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Francis William Hubback

19170212_Hubback,FW_bFrancis William Hubback was admitted to the school as a Queen’s Scholar in 1897 and remained until he obtained the Triplett scholarship to Trinity College, Cambridge, in 1903.

He was involved in all aspects of school life. He played cricket and football, took part in gymnastics competitions and represented the school at boxing at the Public Schools’ Competition at Aldershot. Hubback was an enthusiastic member of the Literary Society, who gathered to read plays aloud, making an excellent Puck in A Midsummer Night’s Dream and Malvolio in Twelfth Night. He must have had the makings of a talented actor, but his only stage performance at the school was in the Latin Play, Phormio, performed in his final year:


Mr. Hubback as Geta was extremely good, though one might hint that a gentleman of Geta’s lively disposition would scarcely have lived continually, as Mr. Hubback’s attitude seemed to suggest, at an angle of forty-five degrees. His opening scene was especially animated throughout, and made the story perfectly clear. Mr. Hubback has a great sense of humour and fully entered into the spirit of the part; his little asides, such as Iratus est! and others, were capital, as was also his by-play, too often wanting at Westminster, and he never seemed at a loss to know what to do with his hands. Finally, the well-known passage where he describes his eaves-dropping lost none of its old savour in Mr. Hubback’s hands. We can only regret that this will be the first and last time we shall have the pleasure of seeing him act at Westminster.

He also took part in the Debating Society, and his left-wing sympathies often shone through in the motions he defended. In a debate on the topic of chivalry he spoke about relations between the sexes:

[Hubback] went on to give a definition of courtesy, which he said was the treatment of one

another with mutual consideration of feelings. It would be hard, living as we did at such a rate, to

observe’ the same manners as formerly. Also as regards the treatment of women by men—the Status of women had changed—they now claimed more independence and had to face more hardships and difficulties than formerly. The more like men women became, the more natural and seemly was familiarity between the sexes.

It would be interesting to know what his future wife, Eva Marian Spielman, a feminist involved in the women’s suffrage movement, would have thought about his schoolboy opinions. Hubback clearly remained true to his support for broadening access to education, and following a successful Cambridge career lectured at Cardiff and Liverpool Universities and the Workers’ Educational Association at Manchester University. In 1912 he became a civil servant, working for the Board of Education.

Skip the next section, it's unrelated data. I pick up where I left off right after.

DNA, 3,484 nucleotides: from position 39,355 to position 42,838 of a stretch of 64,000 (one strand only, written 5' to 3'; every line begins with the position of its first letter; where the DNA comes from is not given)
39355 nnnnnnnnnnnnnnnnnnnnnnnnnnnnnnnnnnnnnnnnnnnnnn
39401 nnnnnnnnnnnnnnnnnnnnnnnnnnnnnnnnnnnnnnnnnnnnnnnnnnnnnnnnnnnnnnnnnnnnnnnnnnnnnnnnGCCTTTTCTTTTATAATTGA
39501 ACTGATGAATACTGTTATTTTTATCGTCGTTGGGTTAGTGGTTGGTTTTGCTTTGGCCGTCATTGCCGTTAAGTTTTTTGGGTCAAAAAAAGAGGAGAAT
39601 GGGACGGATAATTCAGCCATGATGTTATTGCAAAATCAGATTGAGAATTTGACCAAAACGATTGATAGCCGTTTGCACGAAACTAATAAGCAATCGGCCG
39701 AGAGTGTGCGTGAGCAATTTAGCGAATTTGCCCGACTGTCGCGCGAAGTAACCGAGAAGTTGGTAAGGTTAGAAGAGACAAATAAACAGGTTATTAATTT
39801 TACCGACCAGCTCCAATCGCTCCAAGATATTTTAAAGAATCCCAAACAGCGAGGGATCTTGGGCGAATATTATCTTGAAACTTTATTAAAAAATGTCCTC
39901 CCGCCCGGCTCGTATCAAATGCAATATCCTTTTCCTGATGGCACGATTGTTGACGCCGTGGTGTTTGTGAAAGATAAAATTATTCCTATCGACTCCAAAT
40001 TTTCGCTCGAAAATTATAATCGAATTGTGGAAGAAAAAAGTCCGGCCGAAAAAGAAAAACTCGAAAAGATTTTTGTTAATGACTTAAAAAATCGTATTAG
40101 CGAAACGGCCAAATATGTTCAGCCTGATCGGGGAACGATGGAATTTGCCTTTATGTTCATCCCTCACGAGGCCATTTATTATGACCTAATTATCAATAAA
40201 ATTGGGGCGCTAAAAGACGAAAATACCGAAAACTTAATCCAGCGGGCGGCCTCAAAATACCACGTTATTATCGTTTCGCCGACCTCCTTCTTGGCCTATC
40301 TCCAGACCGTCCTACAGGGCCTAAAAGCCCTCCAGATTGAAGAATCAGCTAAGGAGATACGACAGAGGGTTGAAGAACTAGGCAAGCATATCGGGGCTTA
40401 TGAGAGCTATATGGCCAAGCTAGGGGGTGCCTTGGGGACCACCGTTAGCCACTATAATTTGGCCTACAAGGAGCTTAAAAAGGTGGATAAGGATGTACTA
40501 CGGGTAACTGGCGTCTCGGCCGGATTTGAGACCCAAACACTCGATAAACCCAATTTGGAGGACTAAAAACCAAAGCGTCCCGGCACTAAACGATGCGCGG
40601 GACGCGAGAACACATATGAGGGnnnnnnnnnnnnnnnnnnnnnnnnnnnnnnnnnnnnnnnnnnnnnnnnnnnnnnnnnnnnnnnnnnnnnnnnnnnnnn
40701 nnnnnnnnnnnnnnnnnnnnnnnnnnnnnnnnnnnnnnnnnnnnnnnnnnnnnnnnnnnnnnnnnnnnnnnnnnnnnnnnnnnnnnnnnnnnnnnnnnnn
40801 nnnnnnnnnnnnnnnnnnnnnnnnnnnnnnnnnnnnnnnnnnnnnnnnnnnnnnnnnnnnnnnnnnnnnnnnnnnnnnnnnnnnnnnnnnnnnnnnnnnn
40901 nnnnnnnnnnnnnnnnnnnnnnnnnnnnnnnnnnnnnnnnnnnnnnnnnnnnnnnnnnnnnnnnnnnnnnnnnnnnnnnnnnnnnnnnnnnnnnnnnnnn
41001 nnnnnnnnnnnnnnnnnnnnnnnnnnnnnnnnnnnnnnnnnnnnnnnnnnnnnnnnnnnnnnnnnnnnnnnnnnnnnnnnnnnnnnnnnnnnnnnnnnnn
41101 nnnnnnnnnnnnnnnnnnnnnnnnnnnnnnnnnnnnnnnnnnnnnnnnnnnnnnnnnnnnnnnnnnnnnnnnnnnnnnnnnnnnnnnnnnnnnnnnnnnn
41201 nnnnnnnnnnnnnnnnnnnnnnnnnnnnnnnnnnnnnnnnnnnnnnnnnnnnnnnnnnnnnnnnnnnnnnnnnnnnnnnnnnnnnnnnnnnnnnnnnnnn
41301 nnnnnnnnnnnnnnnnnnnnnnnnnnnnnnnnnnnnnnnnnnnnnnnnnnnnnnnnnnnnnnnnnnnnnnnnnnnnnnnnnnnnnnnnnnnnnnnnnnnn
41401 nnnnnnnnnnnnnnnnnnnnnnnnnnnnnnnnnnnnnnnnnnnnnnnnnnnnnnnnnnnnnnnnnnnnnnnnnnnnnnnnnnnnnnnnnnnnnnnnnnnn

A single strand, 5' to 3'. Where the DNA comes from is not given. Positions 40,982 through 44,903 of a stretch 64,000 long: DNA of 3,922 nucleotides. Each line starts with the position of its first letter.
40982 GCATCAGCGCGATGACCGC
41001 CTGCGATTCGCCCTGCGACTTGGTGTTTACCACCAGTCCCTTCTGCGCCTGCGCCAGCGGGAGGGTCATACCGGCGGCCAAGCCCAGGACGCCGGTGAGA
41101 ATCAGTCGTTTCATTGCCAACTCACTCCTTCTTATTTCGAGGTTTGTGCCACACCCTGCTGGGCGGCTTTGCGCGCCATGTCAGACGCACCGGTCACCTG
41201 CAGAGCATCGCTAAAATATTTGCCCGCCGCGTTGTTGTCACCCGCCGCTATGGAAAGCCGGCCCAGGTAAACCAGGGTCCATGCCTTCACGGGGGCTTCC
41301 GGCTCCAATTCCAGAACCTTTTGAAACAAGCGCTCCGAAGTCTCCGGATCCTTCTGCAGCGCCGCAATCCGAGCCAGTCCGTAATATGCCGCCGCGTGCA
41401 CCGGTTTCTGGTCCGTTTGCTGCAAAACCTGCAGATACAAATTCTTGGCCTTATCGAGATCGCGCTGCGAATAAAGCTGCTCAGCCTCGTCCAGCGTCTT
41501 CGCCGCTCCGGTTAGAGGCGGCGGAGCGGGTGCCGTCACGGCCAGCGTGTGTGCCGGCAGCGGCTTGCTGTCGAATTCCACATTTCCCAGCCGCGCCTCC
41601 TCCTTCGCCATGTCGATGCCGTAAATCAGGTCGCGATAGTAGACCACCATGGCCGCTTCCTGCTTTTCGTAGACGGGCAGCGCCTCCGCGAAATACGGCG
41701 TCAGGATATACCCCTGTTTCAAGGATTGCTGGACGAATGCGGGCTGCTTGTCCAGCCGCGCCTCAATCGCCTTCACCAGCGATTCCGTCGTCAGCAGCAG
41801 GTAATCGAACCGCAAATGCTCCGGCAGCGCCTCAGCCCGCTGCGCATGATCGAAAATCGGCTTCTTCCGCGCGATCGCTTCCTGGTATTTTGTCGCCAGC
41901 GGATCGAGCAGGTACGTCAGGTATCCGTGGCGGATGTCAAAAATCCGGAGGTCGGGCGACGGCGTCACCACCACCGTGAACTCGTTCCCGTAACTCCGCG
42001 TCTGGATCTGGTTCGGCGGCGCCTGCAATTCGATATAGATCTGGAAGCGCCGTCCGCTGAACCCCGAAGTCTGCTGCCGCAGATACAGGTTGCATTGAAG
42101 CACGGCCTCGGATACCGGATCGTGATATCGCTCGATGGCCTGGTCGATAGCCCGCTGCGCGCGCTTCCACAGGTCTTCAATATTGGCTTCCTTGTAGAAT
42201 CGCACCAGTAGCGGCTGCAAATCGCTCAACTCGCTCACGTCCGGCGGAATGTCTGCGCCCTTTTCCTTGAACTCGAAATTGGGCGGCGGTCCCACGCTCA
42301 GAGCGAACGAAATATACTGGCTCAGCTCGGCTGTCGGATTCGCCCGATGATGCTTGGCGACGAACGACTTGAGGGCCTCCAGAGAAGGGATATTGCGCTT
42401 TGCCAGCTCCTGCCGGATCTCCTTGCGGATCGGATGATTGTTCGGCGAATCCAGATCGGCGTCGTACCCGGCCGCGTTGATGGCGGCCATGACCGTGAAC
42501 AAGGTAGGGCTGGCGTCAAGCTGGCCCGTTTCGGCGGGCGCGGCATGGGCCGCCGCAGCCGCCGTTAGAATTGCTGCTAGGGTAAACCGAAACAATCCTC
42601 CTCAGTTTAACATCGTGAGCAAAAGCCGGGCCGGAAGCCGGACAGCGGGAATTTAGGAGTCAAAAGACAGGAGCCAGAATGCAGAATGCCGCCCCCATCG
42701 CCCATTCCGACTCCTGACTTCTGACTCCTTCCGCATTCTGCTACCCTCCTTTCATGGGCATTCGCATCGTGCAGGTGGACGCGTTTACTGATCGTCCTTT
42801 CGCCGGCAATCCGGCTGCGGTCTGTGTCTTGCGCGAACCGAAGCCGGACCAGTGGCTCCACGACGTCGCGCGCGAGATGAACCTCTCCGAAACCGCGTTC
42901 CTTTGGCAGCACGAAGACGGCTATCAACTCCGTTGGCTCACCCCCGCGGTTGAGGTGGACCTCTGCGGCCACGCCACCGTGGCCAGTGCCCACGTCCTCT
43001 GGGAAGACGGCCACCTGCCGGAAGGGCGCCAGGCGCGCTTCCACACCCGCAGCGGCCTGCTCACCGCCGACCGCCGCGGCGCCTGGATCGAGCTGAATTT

He joined the 6th City of London Battalion the London Regiment on 7th July 1915 as a 2nd Lieutenant. His regiment served on the Western Front and he was died of wounds received in action on 4th February 1917 near the Butte de Warlencourt on the Somme.


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America’s behaviour during the War has been unjustifiable

The House met on Thursday, November 25, to discuss the motion ‘That in the opinion of this House America’s behaviour during the War has been unjustifiable.’

The Proposer (The VICE-PRESIDENT) said that he proposed the motion on two grounds that her acts all through had been double dealing, and that she had not fulfilled her role as a party to the Hague Convention. The Red Cross had been violated by Germany, open towns bombarded, neutral shipping destroyed, and non-combatant civilians had been murdered, but America’s only reply had always been a useless Note.

The Opposer (Mr. GREIG) said that America had done her best in sending Notes to the Germans when they violated the Hague Convention. Her army was very small and her navy, though of a good size, was not well manned. America, he said, was half German, and it would be very difficult for her to come in on either side.

The Seconder (Mr. HOLLINS) said that there had been no complaints about Germany’s barbarism in Belgium. The Americans had been very slack with regard to the various German officials in America who had been plotting to blow up their munition works. America ought not to interfere with European affairs.

Mr. KIRKMAN pointed out that we had all invited the American Ambassadors to look after our affairs in enemy countries, and this was asking America to interfere with European affairs. Her best way of looking after our affairs was to send Notes, for her army and navy were both weak.

Mr. SHARPE called our attention to the resignation of Mr. Bryan.

Mr. MEYER said that America’s whole principle was wrong. They should take proper action, and not be a mere Note-sender.

Mr. BRANDON-THOMAS said that America was not a first-class power, and should not try to be one.

Mr. HERBERT said that she would ruin herself with internal strife if she went into the war.

The PRESIDENT said that no one had dealt with the amazing statements of the Opposer and fourth speaker. America had failed in her dutyto the world. Self-interest was not the only thing. Her only hope lay in a big upheaval.

After various quarrels of a more or less personal nature, the motion was put to the vote, and carried by 10 votes to 6.

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